1. Monosyllables, and polysyllables accented on the last syllable, ending in a single consonant preceded by a single vowel, double the final consonant on taking another syllable beginning with a vowel; as, bag, baggage; man, manned; fat, fatter; refer, referred, referring; begin, beginning.
2. Words ending in final silent e, except ce or ge, drop the final e when suffixes are added beginning with a vowel; as, hope, hoping; debate, debating: write, writing.
3. Final e is sometimes retained to preserve the identity of a word in pronunciation; as, arrange, arrangement; singe, singeing. Before a suffix beginning with a consonant, final e is also retained; as, spite, spiteful; move, movement.
4. Words ending in y preceded by a consonant, change y into i on taking another syllable beginning with any other letter than i; as, fancy, fanciful; easy, easily; speedy, speedily; deny, denying; busy, busying; signify, signifying.
5. In words like siege, deceive, etc., if the sound is ee, use e after c, and i after other letters; as, receive, believe. Exceptions: neither, sheik, weird, weirs.
6. The plural of nouns ending in o, if the final o is preceded by a vowel, adds s; as, folio, folios. If it is preceded by a consonant, add es; as, hero, heroes; cargo, cargoes. Exceptions: juntos, solos, cantos, duodecimos, octavos, quartos.
7. Nouns ending in y, preceded by a vowel, form their plurals by adding s; as, money, moneys; but if y is preceded by a consonant, it is changed to ies in the plural; as, bounty, bounties.
8. Words of one syllable ending in a consonant, with a single vowel before it, double that consonant in derivatives; as, slip, slipping, etc. But if ending in a consonant, with a double vowel before it, they do not double the consonant in derivatives: as, troop, troopers, etc.
9. Words ending in l, double that letter in the termination ly; as, beautiful, beautifully, etc.
The following rules for the use of capital letters will prove helpful to every writer:
1. Every sentence, or every expression which stands for a sentence, should begin with a capital.
2. Names of persons, including the surname or family name, as well as the baptismal or Christian name, should begin with a capital.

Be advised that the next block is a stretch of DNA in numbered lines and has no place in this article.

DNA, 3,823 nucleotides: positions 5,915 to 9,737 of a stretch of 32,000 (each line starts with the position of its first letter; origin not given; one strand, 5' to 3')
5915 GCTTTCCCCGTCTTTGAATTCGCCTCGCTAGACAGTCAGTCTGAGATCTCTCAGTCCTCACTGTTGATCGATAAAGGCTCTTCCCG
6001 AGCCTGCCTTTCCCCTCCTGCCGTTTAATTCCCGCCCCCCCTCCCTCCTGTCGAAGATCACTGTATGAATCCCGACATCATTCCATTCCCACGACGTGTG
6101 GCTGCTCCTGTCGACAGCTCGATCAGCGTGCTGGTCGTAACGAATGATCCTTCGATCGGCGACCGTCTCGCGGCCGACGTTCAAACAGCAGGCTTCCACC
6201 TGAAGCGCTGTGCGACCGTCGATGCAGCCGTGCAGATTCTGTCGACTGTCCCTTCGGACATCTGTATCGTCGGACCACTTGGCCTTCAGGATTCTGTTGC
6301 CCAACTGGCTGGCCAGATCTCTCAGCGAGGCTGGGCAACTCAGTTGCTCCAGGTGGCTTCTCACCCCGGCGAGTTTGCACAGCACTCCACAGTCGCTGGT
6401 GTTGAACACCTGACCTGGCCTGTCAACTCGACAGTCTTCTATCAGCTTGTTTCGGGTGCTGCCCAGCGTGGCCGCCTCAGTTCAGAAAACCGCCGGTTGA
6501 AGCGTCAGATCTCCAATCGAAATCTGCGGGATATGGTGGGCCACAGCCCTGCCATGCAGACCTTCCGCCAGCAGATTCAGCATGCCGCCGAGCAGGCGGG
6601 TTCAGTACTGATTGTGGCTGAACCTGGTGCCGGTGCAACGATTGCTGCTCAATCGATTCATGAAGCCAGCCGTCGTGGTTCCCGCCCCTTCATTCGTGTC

3. Names of places should begin with a capital. If the name consists of more than one word, each word should begin with a capital.
4. Names of nations should begin with a capital. Also words derived from the names of nations; as, Americanize, Roman, etc.
5. Names of rivers, mountains, oceans, etc., should begin with a capital.
6. Names of sects or denominations should begin with a capital. The word "Church,” when part of the name, should begin with a capital. When it does not refer to a particular denomination, or when it means a house of worship, it should begin with a small letter.
7. Names of political parties should begin with a capital.
8. Names of associations, fraternities, societies, etc., should begin with a capital. Each word in these titles, as in proper names, comes under the same rule.
9. Names of months, days and festal times should begin with a capital. The names of the seasons, as spring, summer, etc., should not begin with capitals, except where they begin sentences or are personified.
10. Titles of respect or honor, as Mr., Miss, Mrs., Master, Prof., Rev., Dr., Esq., etc., should begin with a capital. When these words are not used as titles or as abbreviations of titles, they should commence with small letters.
11. Titles of books, and all the important words in such titles, should begin with a capital. Titles of essays, or newspaper articles, come under the same rule.
12. Titles of endearment or relationship, when used before the names to which they refer should begin with capitals. When used as introductory in letters, they should begin with capitals.